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NEW YORK (MainStreet) — The good news about travel to Europe this summer is that the weak euro means the continent is on sale. But then there is the wallet destroying bad news, which is that you have to fly there and the carriers are showing no mercy. Expect to pay a bundle on airfare - unless you know where exactly to fly and where not to fly.

Knowledge will save you many hundreds of dollars this year. And that money goes far on the ground on the continent. Hotels for instance cost 10% less than in 2014, just because of that weak euro, now worth about $1.10, compared to some $1.45 in 2011.

Airfare is a different matter. Intercontinental fares have in fact been falling, said experts, but that’s mainly due to today’s very low petroleum prices. And still, the declines have been tiny. The weak euro is thought to have had essentially no impact on fares, which are frustratingly high if you are flying into the prime destinations.

Newark to Paris, for instance, turned up a best rate of $1,553 roundtrip in late June. Newark to Rome ran $1,531 in mid June. Newark to London is $1,562. Ouch.

Too rich for your blood? Don’t think you have to pay over $1,500 to get to Europe. You don’t. Case in point: Newark to Berlin in late June on Delta is $1,286. That’s nowhere near the best buy you can find.

Really good deals abound in travel to Europe, at least for savvy travelers. “You can always find bargain destinations,” promised Patrick Surry, chief data scientist at Hopper, a site that crunches travel data to uncover best buys. Surry added: “Avoid London, Paris, Rome. They are just about always expensive.” The other worst buys per Hopper's data for summer travel: Slovenia, Croatia and Slovakia.

Yes want to see the Sistine Chapel, maybe the Louvre, perhaps the Thames? Or maybe you are a “Game of Thrones” addict and your heart is set on Croatia. No problem, said Surry, who stressed that in Europe country to country air travel is cheap. “You can get just about anywhere for $200 or less.”

Where does Surry suggest flying into? Russia, he said, citing a roundtrip of a jaw dropping $723 to get to Moscow. Note: you will need a visa to fly into Russia and the country’s visa issuance procedures baffle some.

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So what’s a better choice? Surry pointed to Copenhagen, with a $749 fare. He explained that across Scandinavia there is fierce competition among carriers, and the result is that Norway ($799 per Hopper) and Sweden ($788) are also good buys. A roundtrip from Copenhagen to Paris in late June, by the way, is $197 on Air France and takes about two hours each way. Train fares -- and Europe's systems are generally fast -- may be cheaper still.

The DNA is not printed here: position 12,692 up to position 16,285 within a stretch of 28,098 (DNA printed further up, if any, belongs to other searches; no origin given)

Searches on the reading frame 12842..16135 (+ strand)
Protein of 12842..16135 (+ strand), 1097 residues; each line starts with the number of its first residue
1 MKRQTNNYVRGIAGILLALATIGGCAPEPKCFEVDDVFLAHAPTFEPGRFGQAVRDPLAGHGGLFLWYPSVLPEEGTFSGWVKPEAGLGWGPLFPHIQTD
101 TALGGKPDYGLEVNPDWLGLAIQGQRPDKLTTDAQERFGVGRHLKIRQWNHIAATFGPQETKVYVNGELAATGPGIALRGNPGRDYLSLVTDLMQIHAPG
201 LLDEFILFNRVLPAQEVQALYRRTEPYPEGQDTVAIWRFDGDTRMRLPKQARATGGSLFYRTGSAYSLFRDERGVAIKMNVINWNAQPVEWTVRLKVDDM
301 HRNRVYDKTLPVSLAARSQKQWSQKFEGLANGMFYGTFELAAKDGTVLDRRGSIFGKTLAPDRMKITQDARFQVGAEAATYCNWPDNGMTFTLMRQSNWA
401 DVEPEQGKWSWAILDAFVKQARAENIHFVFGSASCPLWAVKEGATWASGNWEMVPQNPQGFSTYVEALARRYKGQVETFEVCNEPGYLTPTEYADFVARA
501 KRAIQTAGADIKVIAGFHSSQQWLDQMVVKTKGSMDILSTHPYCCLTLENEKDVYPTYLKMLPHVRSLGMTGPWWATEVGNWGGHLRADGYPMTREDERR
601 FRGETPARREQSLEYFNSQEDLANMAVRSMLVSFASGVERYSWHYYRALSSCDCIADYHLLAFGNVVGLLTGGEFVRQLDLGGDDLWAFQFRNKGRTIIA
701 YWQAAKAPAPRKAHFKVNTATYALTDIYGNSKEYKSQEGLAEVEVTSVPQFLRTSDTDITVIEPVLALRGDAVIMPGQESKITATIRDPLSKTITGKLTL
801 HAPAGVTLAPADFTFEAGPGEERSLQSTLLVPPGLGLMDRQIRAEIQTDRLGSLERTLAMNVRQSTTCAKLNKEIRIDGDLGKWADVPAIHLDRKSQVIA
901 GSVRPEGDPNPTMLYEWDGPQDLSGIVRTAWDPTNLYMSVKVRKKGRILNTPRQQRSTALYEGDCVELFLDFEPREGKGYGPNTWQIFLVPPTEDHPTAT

The Hopper data is corroborated by other analysts. Priceline, for instance, supplied Mainstreet with its European air predictions and its best buy is Goteborg, Sweden, at $776 roundtrip from Newark, down from $1,238 in 2014. Copenhagen, in the Priceline tally, again scored as a best buy at $855.

Priceline also coyly suggested to those craving London that they fly instead to Birmingham which, said Priceline, can be gotten to for around $1,225 - then, said Priceline, take a 90 minute train ride and you are in the heart of London.

Want Paris? Priceline pointed to Lyon - a delicious culinary destination on its own - as a cheaper entry city, with fares around $1,345, a full two-hundred dollars less than Paris.

As to when to fly, travel booking site Kayak shared its European predictions and, for city after city, the cheapest month is August -average airfares are a full $100 lower in August than July. But that’s a complex message because many European cities - notably Paris and Rome - are notorious for emptying out of locals in August.

But the bottomline is plain: discount Europe this summer is yours to savor. Know where to fly, and where not to, and the rest is easy, because bargains are everywhere on the ground in this summer of the euro’s discontent.

—Written by Robert McGarvey for MainStreet

This article is commentary by an independent contributor. At the time of publication, the author held TK positions in the stocks mentioned.